To overcome this overload, there are already a number of software robot add-ons, looping video backgrounds and advice sites that help you to fake your online presence in meetings. The end result is no effective training and a growing gap between company and staff, who is something akin to a monstrous Pavlovian experiment, learn to provide indications that they are engaged, whilst their mind is really in another place.
Online training is fundamentally asymmetric, allowing one person to address potentially thousands of others at the same time. But if you are on the other side of that asymmetry, nothing is personal or specific to you
You aren’t addressed, engaged, your opinions aren’[t sought, you aren’t obliged to devote focused cognition to solving any problems. Your job is to merely to soak up the information being announced and what you do with it is up to you. That’s a bit like a perfect recipe for inducing inattention.
As has been found in countless sports stadia in the last year, as long as there’s enough people on the pitch to kick the ball about, it doesn’t really matter if there are more people in the stands, or not. Online training can be like that; the game goes on and it doesn’t obviously matter whether you’re really participating.
Employee buy-in to learning
Employees should have a clear idea about the intended purpose of the training and why it is relevant for them to take. This is especially important in the field of risk, where many staff get by using generalised concepts which seem to be good enough for them. Sometimes, deconstructing bad ideas is an essential step before replacing them with better ideas. Help staff to trust the training by explicitly stating what it is trying to achieve. They should feel that their active participation matters; both to them and to the organisation.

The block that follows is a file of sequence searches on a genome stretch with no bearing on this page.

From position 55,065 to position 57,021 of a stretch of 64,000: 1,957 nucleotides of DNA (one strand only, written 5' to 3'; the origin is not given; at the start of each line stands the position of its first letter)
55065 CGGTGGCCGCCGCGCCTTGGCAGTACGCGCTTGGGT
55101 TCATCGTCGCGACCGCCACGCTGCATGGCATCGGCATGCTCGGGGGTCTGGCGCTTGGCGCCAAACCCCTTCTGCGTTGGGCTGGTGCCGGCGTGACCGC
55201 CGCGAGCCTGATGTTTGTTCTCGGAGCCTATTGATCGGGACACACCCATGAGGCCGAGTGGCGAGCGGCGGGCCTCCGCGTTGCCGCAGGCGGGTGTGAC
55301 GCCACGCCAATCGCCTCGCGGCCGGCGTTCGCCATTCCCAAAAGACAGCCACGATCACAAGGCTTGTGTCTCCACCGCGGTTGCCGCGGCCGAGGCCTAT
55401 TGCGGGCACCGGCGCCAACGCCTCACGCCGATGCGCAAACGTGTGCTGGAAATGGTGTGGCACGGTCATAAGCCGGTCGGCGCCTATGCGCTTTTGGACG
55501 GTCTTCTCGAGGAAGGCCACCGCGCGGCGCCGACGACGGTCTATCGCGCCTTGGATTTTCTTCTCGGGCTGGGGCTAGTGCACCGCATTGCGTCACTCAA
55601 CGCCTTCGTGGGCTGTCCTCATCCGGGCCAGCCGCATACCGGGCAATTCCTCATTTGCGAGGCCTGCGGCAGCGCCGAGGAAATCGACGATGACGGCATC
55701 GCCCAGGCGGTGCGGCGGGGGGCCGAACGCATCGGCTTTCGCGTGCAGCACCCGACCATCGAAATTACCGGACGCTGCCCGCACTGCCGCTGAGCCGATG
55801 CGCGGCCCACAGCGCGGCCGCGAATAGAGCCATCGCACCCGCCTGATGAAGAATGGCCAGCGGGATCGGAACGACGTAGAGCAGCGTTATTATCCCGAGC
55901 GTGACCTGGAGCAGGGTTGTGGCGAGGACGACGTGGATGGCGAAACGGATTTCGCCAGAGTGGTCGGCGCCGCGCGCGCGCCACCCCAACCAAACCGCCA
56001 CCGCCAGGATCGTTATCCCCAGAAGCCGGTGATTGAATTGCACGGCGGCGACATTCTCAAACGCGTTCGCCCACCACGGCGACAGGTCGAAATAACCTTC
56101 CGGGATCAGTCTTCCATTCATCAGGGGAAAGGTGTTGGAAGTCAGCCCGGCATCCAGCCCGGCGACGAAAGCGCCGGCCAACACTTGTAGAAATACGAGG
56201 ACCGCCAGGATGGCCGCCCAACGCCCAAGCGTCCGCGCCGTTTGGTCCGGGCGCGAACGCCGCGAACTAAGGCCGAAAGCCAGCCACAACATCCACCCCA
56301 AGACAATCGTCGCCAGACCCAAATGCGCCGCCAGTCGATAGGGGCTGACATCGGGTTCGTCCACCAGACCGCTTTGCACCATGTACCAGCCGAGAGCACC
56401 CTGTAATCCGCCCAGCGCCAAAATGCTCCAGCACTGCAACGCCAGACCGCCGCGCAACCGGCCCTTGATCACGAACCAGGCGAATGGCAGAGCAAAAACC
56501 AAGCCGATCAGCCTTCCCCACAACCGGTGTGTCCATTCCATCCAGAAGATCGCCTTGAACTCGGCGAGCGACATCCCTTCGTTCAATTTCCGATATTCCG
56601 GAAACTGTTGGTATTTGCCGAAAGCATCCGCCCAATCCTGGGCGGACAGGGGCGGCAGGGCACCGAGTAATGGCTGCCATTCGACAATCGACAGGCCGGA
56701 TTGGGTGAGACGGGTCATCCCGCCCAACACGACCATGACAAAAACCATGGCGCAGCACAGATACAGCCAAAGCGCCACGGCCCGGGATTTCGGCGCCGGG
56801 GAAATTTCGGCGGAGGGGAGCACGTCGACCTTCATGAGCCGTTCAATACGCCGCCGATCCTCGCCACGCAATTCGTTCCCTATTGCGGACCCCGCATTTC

There’s more to training than a great voice
Some musicians are phenomenal in the recording studio but terrible on stage; the opposite can be true with training. Successful face-to-face instruction doesn’t always translate into successful online instruction. There are some trainers who excel in face-to-face environments. They have wonderful camaraderie with the trainees, are great at thinking on their feet and have depth of knowledge and anecdotes that benefits everyone present. These people can be likened to jazz musicians riffing off the crowd’s responses.
But in the more distant, scripted and structured format of online delivery, of recorded sessions, they feel constrained and detached. Constructing meaningful training content, planning learning schema, building conceptual frameworks of understanding, designing in moments for reflection or cognitive processing… these require deep empathy. Without the constant ongoing body language and verbal feedback, these more intuitive trainers are at a loss.
When it comes to developing eLearning, this skills gap becomes even more pronounced. A specialist training role is that of the Instructional Designer, whose job is to interface between people who set training objectives, work with subject matter experts and those who develop final content. The Instructional Designer chunks up the learning experience into helpful pieces, plans the most effective learning methods, imagines interaction activities, ensures adequate testing, repetition and practice exercises. Going back to the music recording analogy, this person is more like the producer/sound engineer combination – they provide a huge amount of shaping into what the final recorded sound comes out like. Online training needs instructional designers to provide intentional learning experiences for remote staff.